However, that quickly changed following his insertion into the starting rotation for the stretch run of the regular season.
|Date||Opponent||FB Velocity (MPH)|
|Sept. 3||Cincinnati Reds||93.68|
|Sept. 8||Pittsburgh Pirates||94.56|
|Sept. 14||Seattle Mariners||94.28|
|Sept. 19||Colorado Rockies||92.79|
|Sept. 24||Washington Nationals||95.79|
|Oct. 7||Pittsburgh Pirates||95.02|
|Oct. 12||Los Angeles Dodgers||95.64|
|Oct. 18||Los Angeles Dodgers||95.07|
|Oct. 24||Boston Red Sox||93.74|
|Oct. 30||Boston Red Sox||93.94|
After averaging 92.79 to 94.56 mph on his four-seam fastball over his first four September starts (per Brooks Baseball), Wacha’s velocity was consistently above 95 mph in each of his next four outings, including those against the Pirates and Dodgers in the postseason.
Perhaps feeling the effects of a heavy workload toward the end of the season, Wacha’s fastball velocity normalized against the Red Sox in the World Series, as he averaged 93.74 mph in Game 2 followed by 93.94 mph in Game 6.
Although the drop-off in velocity obviously could have been more extreme than roughly two miles-per-hour, it did represent a significant deviation after sitting 95-plus for most of September and early October.
Wacha should still showcase a mid-90s fastball at times moving forward, but his track record as a professional suggests a more realistic velocity range of 93 to 94 mph.
Room for Improvement
Even though Wacha offered an extensive glimpse of his potential as a future staff ace during the postseason, he still has a ways to go in terms of becoming a finished project in the major leagues.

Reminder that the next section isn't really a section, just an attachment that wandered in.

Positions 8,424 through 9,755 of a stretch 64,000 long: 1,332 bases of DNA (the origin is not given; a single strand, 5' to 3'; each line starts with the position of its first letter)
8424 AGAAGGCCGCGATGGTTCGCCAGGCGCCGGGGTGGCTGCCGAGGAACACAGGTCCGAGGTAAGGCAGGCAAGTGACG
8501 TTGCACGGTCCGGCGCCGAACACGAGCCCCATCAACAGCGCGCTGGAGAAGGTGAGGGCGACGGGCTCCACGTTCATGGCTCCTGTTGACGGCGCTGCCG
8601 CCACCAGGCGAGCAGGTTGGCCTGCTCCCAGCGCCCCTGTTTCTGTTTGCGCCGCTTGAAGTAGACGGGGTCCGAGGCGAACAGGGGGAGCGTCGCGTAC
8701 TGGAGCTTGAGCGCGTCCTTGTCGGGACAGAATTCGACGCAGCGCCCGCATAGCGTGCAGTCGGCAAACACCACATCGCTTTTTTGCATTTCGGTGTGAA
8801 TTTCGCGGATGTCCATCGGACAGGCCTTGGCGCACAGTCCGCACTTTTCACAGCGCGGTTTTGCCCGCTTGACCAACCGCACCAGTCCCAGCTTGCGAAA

Specifically, the right-hander’s curveball leaves something to be desired as it’s currently his least developed and least effective offering. Compared to the power and downhill trajectory of his lethal fastball-changeup combination, Wacha’s deuce plays too soft comparatively with an average velocity of 75.2 mph (per FanGraphs). Furthermore, the fact that he threw it only five percent of the time this season speaks to his overall lack of confidence in the pitch.
Though it’s already improved significantly since the beginning of his professional career and has proven to at least be serviceable when utilized appropriately in relation to his fastball and changeup, Wacha will need to develop a more consistent feel for the pitch to endure a full major league season at the front of the starting rotation.
The Inside Corner
Amazingly, Wacha was successful this season despite rarely pitching to the inner half of the plate—especially against right-handed hitters.
As you can see in the above graphic, courtesy of Texas Leaguers, the 22-year-old employed a middle-away approach when attacking same-side hitters.
However, the book is now out on Wacha, which means opposing hitters will presumably have a better idea of what to expect heading into the 2014 season.
In order to prevent or at least delay them from making adjustments at the plate next year, the right-hander will have to utilize the inside corner, even if it’s only for show. If Wacha continues to pound the middle and outer portions of the zone with the same frequency he did this season, hitters will increasingly work deeper counts and learn to sit on a specific location.
In the wake of his overwhelming success and rapid ascent to stardom in the postseason, Wacha should open the 2014 season as the Cardinals’ No. 2 starter after Adam Wainwright.
In terms of statistics, Wacha shouldn’t be expected to be as utterly dominating as he was this past season.
That being said, FanGraphs’ 2014 Steamer projections for the right-hander suggest he’s likely to endure a slight regression in ratio stats such as ERA, FIP, opponents’ batting average, strikeout percentage and left-on-base percentage. However, in the long run it shouldn’t detract from what should an impressive and productive sophomore campaign.